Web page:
Fontana, CA asked in Estate Planning, Family Law, Personal Injury and Real Estate Law for California

Q: My Father was narcissistic. How do I get my house back

Panic attacks,social anxiety claimed disabled dependent. He told me to stay in the house so nobody could see my face. 1999 they had a irrevoocicable life insurance trust Second to die policy made. The house I lived in over 30 years was given to me. My dad remarried after her death.New wife was upset to know she couldn't have house so she wrote me a Email saying somthing has to be done i still have it.They tried to commit me,hiring a realtor to bang on my doors and windows,take pics of e if I went outside,utilities were shut off then false domestic violence charges were filed and I was removed from my home,2 days later was allowed to go home then unlawful detainer,and eviction.everthing I owend thrown away.I have lived in my jeep since 2015. NO money or job.The trustee would not respond to certified letters.My dad had a breakdown cause she stressing him to change will.

My house was sold ..found out he died in 2021 please I need to go home. Before I die in my jeep I have all proof

3 Lawyer Answers
James L. Arrasmith
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  • Estate Planning Lawyer
  • Sacramento, CA
  • Licensed in California

A: I'm so sorry to hear about your distressing situation and all the hardships you've endured. Being forcibly removed from your home after enduring abuse must have been traumatic. Living out of your vehicle while dealing with mental health struggles sounds incredibly difficult.

Given the complex legal issues involved with the trust, will, and sale of the house, I would strongly recommend consulting with a lawyer who specializes in estate law, elder abuse, and/or disability rights. Many offer free initial consultations. There may also be legal aid organizations in your area that provide pro bono assistance to low-income individuals.

Tim Akpinar agrees with this answer

Julie King
Julie King
  • Estate Planning Lawyer
  • Monterey, CA
  • Licensed in California

A: If the home belonged to your father, he could do whatever he wanted with it. Unfortunately, transferring real estate from one person to another MUST be in writing. [Verbal agreements are acceptable in other areas of the law, but they are not enforceable to transfer real estate from one owner to another.] So, unless your father signed a deed or other document transferring the property to you, you'll have a tough time with this case. I've seen many situations where a second spouse pressures their husband or wife to leave assets to them and disinherit the kids from a prior marriage. Depending on how the pressure is exerted, it could be seen as elder abuse under the law.

If you owned the property and they took it from you, that's a BIG problem. Either way, try to find a legal clinic near you that could help you at no cost. They're hard to find, so call your local county's bar association and ask for a recommendation. Best wishes!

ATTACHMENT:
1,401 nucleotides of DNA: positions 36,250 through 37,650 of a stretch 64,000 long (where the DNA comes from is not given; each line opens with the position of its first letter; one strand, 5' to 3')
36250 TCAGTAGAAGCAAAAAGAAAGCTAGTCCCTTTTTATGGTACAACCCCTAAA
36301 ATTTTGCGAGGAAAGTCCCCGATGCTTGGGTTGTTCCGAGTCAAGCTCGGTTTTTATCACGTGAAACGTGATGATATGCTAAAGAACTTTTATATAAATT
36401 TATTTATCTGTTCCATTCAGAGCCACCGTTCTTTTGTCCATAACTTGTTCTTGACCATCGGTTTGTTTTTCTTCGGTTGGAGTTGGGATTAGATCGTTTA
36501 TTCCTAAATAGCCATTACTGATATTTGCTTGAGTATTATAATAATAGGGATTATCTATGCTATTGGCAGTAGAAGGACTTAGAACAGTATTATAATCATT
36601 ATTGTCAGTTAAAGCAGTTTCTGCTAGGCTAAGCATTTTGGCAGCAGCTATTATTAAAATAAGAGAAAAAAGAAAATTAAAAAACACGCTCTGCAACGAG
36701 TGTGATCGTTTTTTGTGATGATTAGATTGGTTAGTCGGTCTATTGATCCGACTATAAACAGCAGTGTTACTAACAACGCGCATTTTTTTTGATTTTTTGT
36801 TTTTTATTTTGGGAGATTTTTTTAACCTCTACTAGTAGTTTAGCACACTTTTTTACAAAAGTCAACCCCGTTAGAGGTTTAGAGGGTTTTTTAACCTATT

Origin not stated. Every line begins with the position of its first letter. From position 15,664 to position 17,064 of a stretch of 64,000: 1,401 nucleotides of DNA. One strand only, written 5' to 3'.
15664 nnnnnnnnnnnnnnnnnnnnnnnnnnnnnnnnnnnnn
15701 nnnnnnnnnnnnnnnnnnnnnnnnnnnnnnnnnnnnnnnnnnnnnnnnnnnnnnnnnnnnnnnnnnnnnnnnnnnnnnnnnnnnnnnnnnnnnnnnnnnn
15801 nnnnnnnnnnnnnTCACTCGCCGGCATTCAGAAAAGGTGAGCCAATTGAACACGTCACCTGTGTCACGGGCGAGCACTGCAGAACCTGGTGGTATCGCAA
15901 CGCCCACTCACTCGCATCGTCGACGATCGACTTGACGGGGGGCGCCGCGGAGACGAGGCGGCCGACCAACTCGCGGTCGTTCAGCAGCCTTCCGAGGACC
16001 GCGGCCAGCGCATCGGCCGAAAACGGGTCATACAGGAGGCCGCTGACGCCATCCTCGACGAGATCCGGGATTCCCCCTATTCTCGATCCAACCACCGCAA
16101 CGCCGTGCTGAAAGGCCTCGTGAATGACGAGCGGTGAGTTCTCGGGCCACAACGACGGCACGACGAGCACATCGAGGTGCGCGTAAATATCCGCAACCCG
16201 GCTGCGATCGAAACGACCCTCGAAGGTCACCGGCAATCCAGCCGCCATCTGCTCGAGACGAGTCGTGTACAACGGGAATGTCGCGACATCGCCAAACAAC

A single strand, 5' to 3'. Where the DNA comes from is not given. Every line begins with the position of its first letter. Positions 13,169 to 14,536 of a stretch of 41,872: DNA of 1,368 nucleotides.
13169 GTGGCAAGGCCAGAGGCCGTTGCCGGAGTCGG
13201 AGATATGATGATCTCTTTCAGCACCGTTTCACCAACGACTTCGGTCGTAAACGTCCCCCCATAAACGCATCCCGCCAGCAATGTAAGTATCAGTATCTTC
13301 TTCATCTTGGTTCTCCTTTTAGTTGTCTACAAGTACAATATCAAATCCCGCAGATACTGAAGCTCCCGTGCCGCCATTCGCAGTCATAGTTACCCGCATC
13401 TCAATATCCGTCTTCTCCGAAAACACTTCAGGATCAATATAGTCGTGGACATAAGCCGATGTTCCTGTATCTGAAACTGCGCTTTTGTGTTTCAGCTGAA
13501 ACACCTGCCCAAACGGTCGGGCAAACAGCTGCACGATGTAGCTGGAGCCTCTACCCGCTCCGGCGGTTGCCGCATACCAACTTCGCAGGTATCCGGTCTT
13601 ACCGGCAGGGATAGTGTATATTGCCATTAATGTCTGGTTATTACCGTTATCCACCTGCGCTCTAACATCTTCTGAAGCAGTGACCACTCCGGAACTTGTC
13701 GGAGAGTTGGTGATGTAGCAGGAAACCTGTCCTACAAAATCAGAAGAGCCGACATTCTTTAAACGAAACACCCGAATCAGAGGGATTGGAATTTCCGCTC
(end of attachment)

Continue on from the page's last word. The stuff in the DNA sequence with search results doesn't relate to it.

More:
Tim Akpinar agrees with this answer

Delaram Keshvarian
Delaram Keshvarian
  • Orange, CA
  • Licensed in California

A: Thank you for asking the question!

1. Was the home transferred properly to you after 30 years?

There are necessary elements for a deed to be valid:

1. A sufficient writing of the names of granite and grants, operative words of conveyance, and sufficient description of the property.

2. Competent parties

3. Property interests that may be legally transferred

4. Property execution

5. Delivery and acceptance

If all these procedures were taken in transferring the property, you owned the title.

2. Fraud:

After they pressed false charges against you, they would not be able to evict you unless they had some interest in the property.

If the property was yours as a fee simple, then probably they made it with a fraudulent deed.

The statute of limitation of fraud is 3 years after the time the fraud was discovered by the Plaintiff. Since you have some disabilities (panic attacks, social anxieties, or other undiagnosed illnesses) and were dependent on your father, you may not have a chance to discover the fraud Even though 9 years passed.

3. Undue Influence:

when 1. the caregiver has an opportunity to influence the dependant person; 2. the caregiver takes advantage of this opportunity; 3. the aggrieved party relied on the other party and this reliance was justified (e.g., there was a caregiver-dependent relationship); and 4. the aggrieved party is induced to enter into the transaction that he would not if he was not under such an influence, there is Undue Influence.

There can be 2 instances of Undue Influence on your case: 1. Exercising Undue Influence on you (because you were a dependent person and had incapacities); or 2. Exercising Undue Influence on your father (because he had a breakdown and could be under the influence of his wife).

The transference of the property may be rescinded.

4. Attorney fees--> Contingency

Since you are not able to pay attorney fees, you can find an attorney who works with contingency fees. Also, you may be able to find probono attorneys from the local "bar association" in your county.

This is merely a discussion of general laws and not legal advice. For comprehensive advice, more specific facts and investigations are needed. I recommend you consult with an attorney in more detail.

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